It may be time to call the Democrats’ election overhaul bill”H.R. Done” instead of”H.R. 1″ now that Democratic Sen. Joe Manchin of West Virginia has said he will not support it.
In a tied Senate where Democrats need all 50 of their party’s senators to vote the party’s way, Manchin’s actions make it unlikely that even using procedural gimmicks can save the proposal, which passed the Democrat-controlled House 220-210.
The bill requires states to offer mail-in ballots, at least 15 days of early voting and same-day voter registration. The bill also would put independent commissions in charge of drawing district lines, according to The Hill.
Manchin explained his reasoning in a commentary piece published Sunday in the Charleston Gazette-Mail.
“The right to vote is fundamental to our American democracy and protecting that right shouldn’t be about politics or party. Least of all, protecting this right, which is a value I discuss, should never be carried out in a partisan fashion,” he wrote.
“Today’s debate about how to best protect our right to vote and to hold elections, however, isn’t about finding common ground, but seeking partisan advantage,” he wrote, adding that”partisan policymaking will not instill confidence in our democracy — it will ruin it.”
“Therefore, congressional actions on national voting rights legislation has to be the consequence of both Democrats and Republicans coming together to find a pathway forward or we risk further dividing and destroying the republic we swore to protect and shield as elected officials,” he wrote, noting that not one Republican has supported the bill Democrats have dubbed the”For the People Act.”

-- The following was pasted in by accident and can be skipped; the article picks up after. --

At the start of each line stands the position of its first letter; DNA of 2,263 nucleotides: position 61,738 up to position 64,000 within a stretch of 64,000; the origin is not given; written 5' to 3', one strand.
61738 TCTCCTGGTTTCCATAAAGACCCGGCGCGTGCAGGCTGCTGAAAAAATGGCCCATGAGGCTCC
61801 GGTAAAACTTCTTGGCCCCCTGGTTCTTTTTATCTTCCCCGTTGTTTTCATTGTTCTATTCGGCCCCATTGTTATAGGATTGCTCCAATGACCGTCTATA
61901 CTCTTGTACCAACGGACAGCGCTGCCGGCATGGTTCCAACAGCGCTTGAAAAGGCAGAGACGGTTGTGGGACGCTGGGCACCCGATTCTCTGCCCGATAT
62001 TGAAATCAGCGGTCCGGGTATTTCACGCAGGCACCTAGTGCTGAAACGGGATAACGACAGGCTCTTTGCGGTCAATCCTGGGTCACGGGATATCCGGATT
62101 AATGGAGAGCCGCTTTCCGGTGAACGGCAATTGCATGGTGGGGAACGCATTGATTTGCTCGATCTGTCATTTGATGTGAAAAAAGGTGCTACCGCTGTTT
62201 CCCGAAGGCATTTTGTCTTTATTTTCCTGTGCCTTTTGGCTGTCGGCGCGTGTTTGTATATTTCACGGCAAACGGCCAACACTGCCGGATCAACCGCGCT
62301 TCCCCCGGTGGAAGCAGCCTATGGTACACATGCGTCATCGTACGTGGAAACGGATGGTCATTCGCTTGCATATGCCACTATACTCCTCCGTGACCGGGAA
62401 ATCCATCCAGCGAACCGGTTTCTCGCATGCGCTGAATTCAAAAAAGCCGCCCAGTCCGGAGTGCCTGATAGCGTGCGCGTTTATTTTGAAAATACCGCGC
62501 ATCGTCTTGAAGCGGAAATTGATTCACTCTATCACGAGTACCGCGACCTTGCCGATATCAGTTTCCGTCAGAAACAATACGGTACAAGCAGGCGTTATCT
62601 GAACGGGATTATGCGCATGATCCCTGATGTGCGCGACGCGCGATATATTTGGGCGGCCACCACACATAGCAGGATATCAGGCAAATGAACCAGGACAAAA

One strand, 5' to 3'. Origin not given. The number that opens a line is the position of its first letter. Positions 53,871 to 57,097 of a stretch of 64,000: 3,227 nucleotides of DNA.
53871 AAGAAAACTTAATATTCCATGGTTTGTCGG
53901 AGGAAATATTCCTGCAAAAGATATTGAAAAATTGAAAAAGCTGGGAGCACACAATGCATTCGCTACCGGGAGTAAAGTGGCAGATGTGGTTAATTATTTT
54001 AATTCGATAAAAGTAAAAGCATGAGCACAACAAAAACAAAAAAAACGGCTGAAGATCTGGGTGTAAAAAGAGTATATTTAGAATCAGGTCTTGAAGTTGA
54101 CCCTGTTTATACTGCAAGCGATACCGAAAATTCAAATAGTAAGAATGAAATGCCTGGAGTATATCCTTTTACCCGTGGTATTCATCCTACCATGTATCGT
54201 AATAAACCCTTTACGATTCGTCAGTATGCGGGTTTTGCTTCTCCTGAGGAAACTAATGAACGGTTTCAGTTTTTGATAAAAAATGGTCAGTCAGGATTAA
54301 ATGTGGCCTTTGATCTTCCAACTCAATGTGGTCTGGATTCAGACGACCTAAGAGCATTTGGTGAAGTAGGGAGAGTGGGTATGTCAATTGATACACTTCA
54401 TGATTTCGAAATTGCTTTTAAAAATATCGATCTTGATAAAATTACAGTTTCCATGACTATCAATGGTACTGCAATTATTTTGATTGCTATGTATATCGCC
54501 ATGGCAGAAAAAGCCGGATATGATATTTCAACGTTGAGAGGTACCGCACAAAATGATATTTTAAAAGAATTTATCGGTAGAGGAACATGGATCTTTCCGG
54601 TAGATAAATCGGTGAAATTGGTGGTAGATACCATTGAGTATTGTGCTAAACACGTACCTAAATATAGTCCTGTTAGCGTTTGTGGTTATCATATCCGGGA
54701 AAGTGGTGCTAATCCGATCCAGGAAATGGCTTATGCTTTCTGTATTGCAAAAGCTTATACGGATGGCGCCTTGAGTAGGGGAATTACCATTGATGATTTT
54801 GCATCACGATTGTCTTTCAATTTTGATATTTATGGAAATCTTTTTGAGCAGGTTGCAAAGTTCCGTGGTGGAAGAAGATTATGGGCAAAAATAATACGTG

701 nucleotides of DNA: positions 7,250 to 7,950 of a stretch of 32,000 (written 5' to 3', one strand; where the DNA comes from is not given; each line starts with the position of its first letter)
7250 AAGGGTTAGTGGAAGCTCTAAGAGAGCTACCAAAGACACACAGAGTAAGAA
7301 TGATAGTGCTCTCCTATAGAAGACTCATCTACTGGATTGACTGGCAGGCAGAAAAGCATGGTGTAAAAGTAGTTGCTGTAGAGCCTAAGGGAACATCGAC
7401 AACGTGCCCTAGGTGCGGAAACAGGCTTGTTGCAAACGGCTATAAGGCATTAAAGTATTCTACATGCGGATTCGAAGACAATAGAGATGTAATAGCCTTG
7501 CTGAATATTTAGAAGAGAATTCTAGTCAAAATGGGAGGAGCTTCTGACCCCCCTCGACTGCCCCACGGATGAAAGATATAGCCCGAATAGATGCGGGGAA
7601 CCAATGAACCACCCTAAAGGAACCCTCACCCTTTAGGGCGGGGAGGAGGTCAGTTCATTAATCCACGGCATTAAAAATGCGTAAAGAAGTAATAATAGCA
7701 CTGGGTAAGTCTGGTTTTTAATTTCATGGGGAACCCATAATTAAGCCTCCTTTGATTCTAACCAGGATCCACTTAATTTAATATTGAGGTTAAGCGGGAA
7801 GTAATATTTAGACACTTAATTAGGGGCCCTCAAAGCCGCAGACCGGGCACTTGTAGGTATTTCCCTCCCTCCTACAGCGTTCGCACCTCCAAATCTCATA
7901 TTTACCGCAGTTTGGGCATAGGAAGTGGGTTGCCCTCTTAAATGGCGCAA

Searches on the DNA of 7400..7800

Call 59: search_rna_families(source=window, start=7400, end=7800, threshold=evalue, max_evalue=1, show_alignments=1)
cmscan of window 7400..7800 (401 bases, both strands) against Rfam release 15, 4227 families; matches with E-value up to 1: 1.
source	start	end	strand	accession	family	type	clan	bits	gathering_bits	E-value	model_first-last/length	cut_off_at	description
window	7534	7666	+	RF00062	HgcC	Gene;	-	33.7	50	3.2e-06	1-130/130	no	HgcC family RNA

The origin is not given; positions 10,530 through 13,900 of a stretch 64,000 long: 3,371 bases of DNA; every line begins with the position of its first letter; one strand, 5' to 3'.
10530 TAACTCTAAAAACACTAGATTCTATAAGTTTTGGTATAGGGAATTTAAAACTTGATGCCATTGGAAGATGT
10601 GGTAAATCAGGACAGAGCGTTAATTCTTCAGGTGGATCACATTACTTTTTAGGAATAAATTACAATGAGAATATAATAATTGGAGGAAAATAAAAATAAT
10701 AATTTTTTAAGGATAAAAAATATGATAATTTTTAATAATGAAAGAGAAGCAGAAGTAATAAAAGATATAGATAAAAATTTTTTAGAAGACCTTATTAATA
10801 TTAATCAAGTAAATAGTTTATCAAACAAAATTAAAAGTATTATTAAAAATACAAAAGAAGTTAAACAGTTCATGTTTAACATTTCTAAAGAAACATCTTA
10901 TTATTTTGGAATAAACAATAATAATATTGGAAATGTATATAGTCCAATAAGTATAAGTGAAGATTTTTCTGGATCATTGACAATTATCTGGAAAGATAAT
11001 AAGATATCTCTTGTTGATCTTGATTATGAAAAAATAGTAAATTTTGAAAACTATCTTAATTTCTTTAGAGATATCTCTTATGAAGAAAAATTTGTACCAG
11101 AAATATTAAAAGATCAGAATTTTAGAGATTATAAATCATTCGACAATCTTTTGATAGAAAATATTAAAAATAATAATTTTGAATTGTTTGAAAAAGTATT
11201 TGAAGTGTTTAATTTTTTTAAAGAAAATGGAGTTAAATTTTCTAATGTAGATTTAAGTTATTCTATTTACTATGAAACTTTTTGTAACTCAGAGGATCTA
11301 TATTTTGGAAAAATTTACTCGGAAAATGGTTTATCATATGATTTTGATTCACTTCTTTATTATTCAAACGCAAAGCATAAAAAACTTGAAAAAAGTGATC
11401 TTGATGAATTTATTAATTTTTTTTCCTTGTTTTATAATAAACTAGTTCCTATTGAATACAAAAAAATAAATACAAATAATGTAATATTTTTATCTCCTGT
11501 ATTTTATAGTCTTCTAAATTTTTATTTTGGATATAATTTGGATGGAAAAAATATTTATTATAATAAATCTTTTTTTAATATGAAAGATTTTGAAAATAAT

Manchin said he will not kill off the Senate’s filibuster to pass a partisan election bill.
He wrote that”some Democrats have proposed eliminating the Senate filibuster rule to be able to pass the For the People Act with just Democratic support. They have tried to demonize the filibuster and conveniently ignore how it was crucial to protecting the rights of Democrats in the past.”
“It’s been stated by far wiser people than me that absolute power corrupts absolutely. Well, what I have seen during my time in Washington is that each and every party in power will always wish to use absolute power, absolutely. Our founders were wise to find the temptation of absolute power and assembled in particular checks and balances to induce compromise which serves to preserve our fragile democracy. The Senate, its rules and processes, have evolved over time to create complete power difficult while still providing answers to the issues facing our nation and I think that is the Senate’s highest quality,” he wrote.
After noting his support for the John Lewis Voting Rights Advancement Act, which has some GOP support, Manchin wrote,”some in my party have argued that now is the time to shed these bipartisan voting reforms and adopt election reforms and policies exclusively supported by a single party. Respectfully, I don’t agree.”
“I feel that partisan voting laws will destroy the already weakening binds of our democracy, and because of this, I will vote against the For the People Act,” he wrote.
Handing Democrats a firm rejection of their efforts to use their current ability to ram home legislation that requires a simple majority vote, he added,”Additionally, I won’t vote to weaken or eliminate the filibuster.”
“American democracy is something special, it’s bigger than 1 party, or the tweet-filled partisan attack politics of the moment. It’s my sincere hope that all people, particularly those people who are privileged to serve, remember our obligation to do more to unite this country before it’s too late,” Manchin wrote.
Liberals on Twitter erupted after Manchin took his stand.